Are they natural? You wouldn’t ask this about just one baby, would you? And yet so many babies are not “natural” in respect to this question. Well, I’m here to tell you that every baby, yes every single one, no matter how that baby was created or what it took to get that baby here happy and healthy, is natural!

Sunday, February 19, 2012

Part-Time Professor, Full-Time Mom: Meet Elizabeth


Newborn Lucas and I
My name is Elizabeth, and I’m excited to join Mumbling Mommy.  I’m at home with my boys, Jonathan (b. 2007) and Lucas (b. 2010). I also teach 1 - 2 Humanities classes per semester at a local university and run a women’s Bible study at my church. It’s a good thing that I like to be busy and that I don’t obsess about housework.

I grew up in the St. Louis area, though I also lived in Oklahoma and Maryland as a child. I married my college sweetheart in 2000, and we moved to Dallas in 2001. We lived there until after our second child was born and came back to St. Louis in the fall of 2010. We’re still adjusting to this thing called “winter,” but we’re happy to be near our families again.

Memoir Monday: The Water's Edge

** Memoir Monday is a weekly series that features pieces of Katie's memoir-in-progress that covers her first pregnancy. Click here to see past entries. **

“A successful man is one who can lay a firm foundation with the bricks others have thrown at him.” – David Brinkley

Lake Michigan, via

It starts and ends innocently. It’s the journey that entangles you.

You can feel the grasp of the undercurrent of your life as it swirls around your ankles. You should have never gone near the water.

In the sand you were safe, as the loose layer of dusty particles swept over the tops of your feet, threatening to bury them and hold you there as a hostage if you didn’t wiggle your toes now and then.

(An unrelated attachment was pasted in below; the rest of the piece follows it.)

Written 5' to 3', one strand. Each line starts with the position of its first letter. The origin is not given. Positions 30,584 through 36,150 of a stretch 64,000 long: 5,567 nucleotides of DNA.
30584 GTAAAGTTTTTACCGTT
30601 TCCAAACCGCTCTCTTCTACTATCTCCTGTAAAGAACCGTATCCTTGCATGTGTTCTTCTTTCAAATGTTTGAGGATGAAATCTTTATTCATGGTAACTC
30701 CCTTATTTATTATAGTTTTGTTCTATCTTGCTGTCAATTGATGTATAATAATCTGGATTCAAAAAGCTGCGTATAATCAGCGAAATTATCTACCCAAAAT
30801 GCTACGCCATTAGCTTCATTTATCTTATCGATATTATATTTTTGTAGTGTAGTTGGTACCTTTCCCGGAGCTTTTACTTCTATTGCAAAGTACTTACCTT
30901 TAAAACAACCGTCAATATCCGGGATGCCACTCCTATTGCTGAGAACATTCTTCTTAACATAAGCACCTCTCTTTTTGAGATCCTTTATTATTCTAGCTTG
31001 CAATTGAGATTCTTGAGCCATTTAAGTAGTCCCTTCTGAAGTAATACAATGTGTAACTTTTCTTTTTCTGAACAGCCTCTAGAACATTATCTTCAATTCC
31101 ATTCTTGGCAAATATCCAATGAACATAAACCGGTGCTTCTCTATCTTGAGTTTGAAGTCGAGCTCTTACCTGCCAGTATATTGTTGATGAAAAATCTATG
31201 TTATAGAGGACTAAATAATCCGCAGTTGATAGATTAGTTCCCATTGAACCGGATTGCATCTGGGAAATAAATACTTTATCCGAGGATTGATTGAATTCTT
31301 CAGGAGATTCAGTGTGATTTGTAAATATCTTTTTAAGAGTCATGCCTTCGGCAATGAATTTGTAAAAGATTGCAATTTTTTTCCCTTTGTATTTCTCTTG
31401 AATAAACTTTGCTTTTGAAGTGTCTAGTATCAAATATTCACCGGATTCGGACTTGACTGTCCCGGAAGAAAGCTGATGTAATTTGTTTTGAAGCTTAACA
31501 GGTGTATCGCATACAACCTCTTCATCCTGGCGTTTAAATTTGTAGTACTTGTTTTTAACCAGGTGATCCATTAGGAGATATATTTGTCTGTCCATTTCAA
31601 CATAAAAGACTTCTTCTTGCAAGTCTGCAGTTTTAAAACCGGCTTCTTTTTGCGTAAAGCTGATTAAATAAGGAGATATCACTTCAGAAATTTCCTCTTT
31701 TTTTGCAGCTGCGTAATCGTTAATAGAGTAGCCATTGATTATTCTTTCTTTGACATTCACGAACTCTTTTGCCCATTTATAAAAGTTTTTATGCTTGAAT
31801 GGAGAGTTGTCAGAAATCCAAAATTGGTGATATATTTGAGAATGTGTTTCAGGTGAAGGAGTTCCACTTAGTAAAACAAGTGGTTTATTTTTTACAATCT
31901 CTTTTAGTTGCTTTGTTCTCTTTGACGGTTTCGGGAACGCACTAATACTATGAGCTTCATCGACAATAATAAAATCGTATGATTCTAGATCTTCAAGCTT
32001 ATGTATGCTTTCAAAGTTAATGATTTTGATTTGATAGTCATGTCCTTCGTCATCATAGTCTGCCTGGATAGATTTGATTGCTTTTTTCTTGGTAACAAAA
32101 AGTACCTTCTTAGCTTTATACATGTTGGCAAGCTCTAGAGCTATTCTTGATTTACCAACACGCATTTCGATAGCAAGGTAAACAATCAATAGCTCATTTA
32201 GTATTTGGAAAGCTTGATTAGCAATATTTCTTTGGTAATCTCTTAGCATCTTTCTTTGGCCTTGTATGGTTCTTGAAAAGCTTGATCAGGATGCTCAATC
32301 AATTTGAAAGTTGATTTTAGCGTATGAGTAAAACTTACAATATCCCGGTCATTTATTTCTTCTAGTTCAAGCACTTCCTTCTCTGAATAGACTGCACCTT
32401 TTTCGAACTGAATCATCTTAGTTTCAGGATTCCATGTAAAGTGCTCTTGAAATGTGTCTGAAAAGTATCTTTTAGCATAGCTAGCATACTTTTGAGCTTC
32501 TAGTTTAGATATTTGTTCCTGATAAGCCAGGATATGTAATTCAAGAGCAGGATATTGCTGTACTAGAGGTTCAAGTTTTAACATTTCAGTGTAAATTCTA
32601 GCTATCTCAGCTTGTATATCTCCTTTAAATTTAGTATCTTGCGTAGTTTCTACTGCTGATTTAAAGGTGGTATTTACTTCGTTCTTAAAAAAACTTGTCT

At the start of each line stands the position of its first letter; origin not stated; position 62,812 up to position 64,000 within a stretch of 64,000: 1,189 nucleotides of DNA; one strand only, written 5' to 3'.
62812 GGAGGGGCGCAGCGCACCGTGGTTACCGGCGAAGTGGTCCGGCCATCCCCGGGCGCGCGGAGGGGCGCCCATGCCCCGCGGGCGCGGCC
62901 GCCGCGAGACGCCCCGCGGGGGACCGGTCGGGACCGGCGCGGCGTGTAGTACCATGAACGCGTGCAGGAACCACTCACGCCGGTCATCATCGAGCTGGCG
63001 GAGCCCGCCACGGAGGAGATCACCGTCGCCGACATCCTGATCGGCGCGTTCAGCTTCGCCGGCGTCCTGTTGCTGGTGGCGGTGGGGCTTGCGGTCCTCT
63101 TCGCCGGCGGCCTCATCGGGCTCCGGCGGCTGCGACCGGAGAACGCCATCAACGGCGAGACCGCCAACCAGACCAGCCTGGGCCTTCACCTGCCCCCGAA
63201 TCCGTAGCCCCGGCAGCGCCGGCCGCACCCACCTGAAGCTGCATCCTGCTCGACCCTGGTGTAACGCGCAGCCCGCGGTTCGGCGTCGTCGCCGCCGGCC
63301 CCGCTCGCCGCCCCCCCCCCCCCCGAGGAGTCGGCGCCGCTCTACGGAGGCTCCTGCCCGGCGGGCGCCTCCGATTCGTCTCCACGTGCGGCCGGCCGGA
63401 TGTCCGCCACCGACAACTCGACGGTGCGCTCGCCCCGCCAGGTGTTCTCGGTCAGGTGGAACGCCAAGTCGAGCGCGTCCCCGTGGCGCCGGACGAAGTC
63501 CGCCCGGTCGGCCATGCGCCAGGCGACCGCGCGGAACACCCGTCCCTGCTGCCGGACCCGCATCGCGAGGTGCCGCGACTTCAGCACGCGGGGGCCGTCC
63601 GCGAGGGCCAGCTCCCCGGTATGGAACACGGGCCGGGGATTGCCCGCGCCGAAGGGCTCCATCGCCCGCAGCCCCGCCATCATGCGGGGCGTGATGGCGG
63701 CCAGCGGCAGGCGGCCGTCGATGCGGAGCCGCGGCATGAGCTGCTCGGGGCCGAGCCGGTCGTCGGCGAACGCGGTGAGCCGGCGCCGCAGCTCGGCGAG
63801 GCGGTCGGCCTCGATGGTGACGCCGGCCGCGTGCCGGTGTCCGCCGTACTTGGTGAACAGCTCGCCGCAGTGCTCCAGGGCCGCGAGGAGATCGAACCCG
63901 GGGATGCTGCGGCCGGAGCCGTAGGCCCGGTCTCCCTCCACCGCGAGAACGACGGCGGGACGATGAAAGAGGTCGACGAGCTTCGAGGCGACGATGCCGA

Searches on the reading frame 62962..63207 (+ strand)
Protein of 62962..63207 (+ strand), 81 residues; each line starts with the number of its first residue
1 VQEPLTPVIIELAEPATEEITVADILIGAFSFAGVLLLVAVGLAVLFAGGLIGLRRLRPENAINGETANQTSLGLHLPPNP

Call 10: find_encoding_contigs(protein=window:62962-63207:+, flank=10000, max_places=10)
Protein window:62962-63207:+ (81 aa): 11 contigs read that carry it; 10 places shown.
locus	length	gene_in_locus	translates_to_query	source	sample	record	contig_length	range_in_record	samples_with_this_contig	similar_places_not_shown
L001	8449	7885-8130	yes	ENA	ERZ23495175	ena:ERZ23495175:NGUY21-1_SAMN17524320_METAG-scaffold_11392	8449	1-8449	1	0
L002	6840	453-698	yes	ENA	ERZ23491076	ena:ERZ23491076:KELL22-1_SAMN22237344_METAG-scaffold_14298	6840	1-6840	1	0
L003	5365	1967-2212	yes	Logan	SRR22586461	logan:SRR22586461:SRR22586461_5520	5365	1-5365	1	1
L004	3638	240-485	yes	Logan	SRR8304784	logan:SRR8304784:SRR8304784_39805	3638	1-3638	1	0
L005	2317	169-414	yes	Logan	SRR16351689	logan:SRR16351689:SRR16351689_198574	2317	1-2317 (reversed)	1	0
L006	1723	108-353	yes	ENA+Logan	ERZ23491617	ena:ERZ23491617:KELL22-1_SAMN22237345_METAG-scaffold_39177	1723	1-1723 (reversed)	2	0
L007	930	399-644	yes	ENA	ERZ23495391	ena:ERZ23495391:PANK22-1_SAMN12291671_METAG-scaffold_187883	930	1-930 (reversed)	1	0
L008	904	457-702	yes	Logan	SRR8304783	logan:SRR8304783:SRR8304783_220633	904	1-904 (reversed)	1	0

But you grew tired of toe wiggling and ventured further until you found yourself just at the water’s edge, where the waves with the farthest reach greeted your toenails coolly. You longed for the icy kiss of the tide the moment it retreated from you. And it drew you in deeper.

Saturday, February 18, 2012

Weekly Poll: Celebrity Deaths

By Katie

I'm never quite sure how to react to news of a celebrity death. I usually just try to avoid all coverage and not think too much about it. Sure, it's sad. But so are a lot of other deaths that do not get media attention.

If you are reading this, I am going to assume that you have a lifestyle that includes the Internet and probably television and newspapers. I do not need to rehash the details of Whitney Houston's death in that case. You know what happened. In the days following her death, a lot of focus was placed on her raw talent. I heard the phrase "angel from God" more times than I care to admit. Yeah, the girl could sing. One of my favorite songs of all time is a duet that Whitney did with Mariah Carey called "When You Believe" and that's due in part to Whitney's amazing vocal prowess. Maybe that is even part of the tragedy -- that something so unique and beautiful is now gone and that for at least part of her life, she squandered that talent through drug use and other bodily abuses. So maybe it is sad, but not in a "Why God?" sort of way. More like a "Why Whitney?" sort of way.